Warning about Malwarebytes for Mac
First of all, I want to say something about AV in macOS. I’ve always gotten angry when people said, “macOS doesn’t need AV” and/or made rude criticisms of people who installed it. Since this occurred, I’ve joined the other side–but not for the reasons others criticize. Once I realized I was on the front of a battle for my hard drive and that it was likely due to a virus infection, I installed Malwarebytes for Mac, which I already had a license for because I used it to secure my Bootcamp partition. However, installing it and entering the license info bricked the software from running. It said that all the devices registered maxed out the license, e.g. “You have already registered two devices. Please purchase an additional license.” I only have it on one device, but every time you format the Bootcamp partition and reinstall and register Malwarebytes, it treats that registration as a new device. Moreover, it does not allow you to remove “devices” once registered–or it didn’t allow me. Lastly, because I tried to register it, the software was bricked. The free version wouldn’t run.
So yea, at its hour of most critical need, Malwarebytes didn’t do jack **** except ask me for money.
Avoid Malwarebytes and the others. Let macOS do its job.
I did take a video that was contemporaneous to the primary attack and posted it to Reddit. Somehow it was deleted from the macOS subreddit. There was no notification of violating a policy, that would cause it to be deleted by mods. It’s as if I deleted it. I did, however, take these the other day. They document some of the ongoing issues I’m confronted with. The most telling sign of some kind of ongoing infection in the second video (“…2/2”) at about 13 minutes and 20 seconds.
To set the stage, in the first video, I’m upset because I’m doing a flash of macOS on the system from a thumb drive. I created a linux partition to sandbox the primary macOS partition and used gibmacOS and OpenCorePkg to create a macOS recovery USB. I didn’t understand, after wiping the entire drive from that medium, how it was connecting to my WIFI. I never gave it the passphrase to connect to my WiFi, and it shouldn’t have known the passphrase from prior connections because I wiped the entire drive. The most telling sign of ongoing issues is, like I said, in the second video at 13:20-ish.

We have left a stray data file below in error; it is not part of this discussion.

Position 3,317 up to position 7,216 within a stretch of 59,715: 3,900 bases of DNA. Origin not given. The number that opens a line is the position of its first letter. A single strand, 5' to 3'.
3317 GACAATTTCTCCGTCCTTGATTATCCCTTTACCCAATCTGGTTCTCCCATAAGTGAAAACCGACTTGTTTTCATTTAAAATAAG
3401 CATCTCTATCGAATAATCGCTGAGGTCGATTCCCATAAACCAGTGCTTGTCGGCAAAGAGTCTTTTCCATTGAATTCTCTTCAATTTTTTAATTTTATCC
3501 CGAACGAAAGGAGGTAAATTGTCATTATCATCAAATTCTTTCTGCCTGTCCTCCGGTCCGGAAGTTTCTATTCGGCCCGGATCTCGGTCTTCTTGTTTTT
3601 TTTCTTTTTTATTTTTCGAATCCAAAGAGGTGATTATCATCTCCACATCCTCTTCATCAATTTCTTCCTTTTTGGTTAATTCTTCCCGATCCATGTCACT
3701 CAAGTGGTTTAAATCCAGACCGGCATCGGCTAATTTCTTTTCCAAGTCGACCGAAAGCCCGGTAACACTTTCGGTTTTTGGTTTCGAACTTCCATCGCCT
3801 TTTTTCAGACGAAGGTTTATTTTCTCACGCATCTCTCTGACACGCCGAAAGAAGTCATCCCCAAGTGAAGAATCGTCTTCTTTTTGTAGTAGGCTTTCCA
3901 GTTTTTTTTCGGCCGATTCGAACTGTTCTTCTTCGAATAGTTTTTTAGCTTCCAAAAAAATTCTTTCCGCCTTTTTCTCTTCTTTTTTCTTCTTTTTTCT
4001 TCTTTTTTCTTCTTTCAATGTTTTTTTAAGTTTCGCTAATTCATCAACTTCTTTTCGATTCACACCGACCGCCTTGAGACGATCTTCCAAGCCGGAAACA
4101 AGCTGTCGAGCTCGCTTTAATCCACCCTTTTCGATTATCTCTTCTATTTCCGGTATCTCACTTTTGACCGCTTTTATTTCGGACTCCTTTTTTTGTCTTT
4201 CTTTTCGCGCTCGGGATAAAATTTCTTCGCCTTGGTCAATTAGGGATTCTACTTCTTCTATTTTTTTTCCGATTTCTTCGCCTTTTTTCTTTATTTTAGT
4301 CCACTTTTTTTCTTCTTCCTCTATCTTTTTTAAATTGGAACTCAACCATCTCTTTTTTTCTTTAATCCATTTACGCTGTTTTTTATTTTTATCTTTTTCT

I have a 2019 13″ Macbook Pro /wo Touch Bar. It runs an up-to-date copy of macOS Monterey. It is on a WLAN connected to the internet by a 1Gigps Fiber Optics connection. The wifi router sits on bridge mode behind a $500 Firewalla Gold firewall device (a brilliant machine, btw), which by default blocks all incoming internet traffic.
Fact re: Infection
I believe I found the vector of infection, and if true, someone was spoofing https://handbrake.fr. I downloaded Handbrake, a GNU (free and open source) video editing suite, that is usually fantastic. A google search after the primary attack was over revealed that a common vector for dylib virus attacks included Handbrake, and the noticeable signs appeared immediately after downloading and running it.
The strangest thing is that I downloaded Patrick Wardle’s dylib virus scanner, and other FOSS programs, immediately after downloading Handbrake. And not because I knew of any connection between Handbrake and the dylib virus. It was just a weird feeling telling me to do it. Accordingly, I ran it and it found 104 “weak vulnerabilities.” As noted below, in the midst of the battle over my HD, the number increased to around 383 “weak vulnerabilities” within a period of about an hour. As a benchmark, with admitted ongoing issues remnant from the primary attack, and with a horribly messy HD that has some 8 partitions on it, I just did a scan and it found 118 “weak vulnerabilities.” I spoke with Patrick and he said to take those “weak vulnerabilities” seriously, even if it doesn’t identify programs that are hijacked.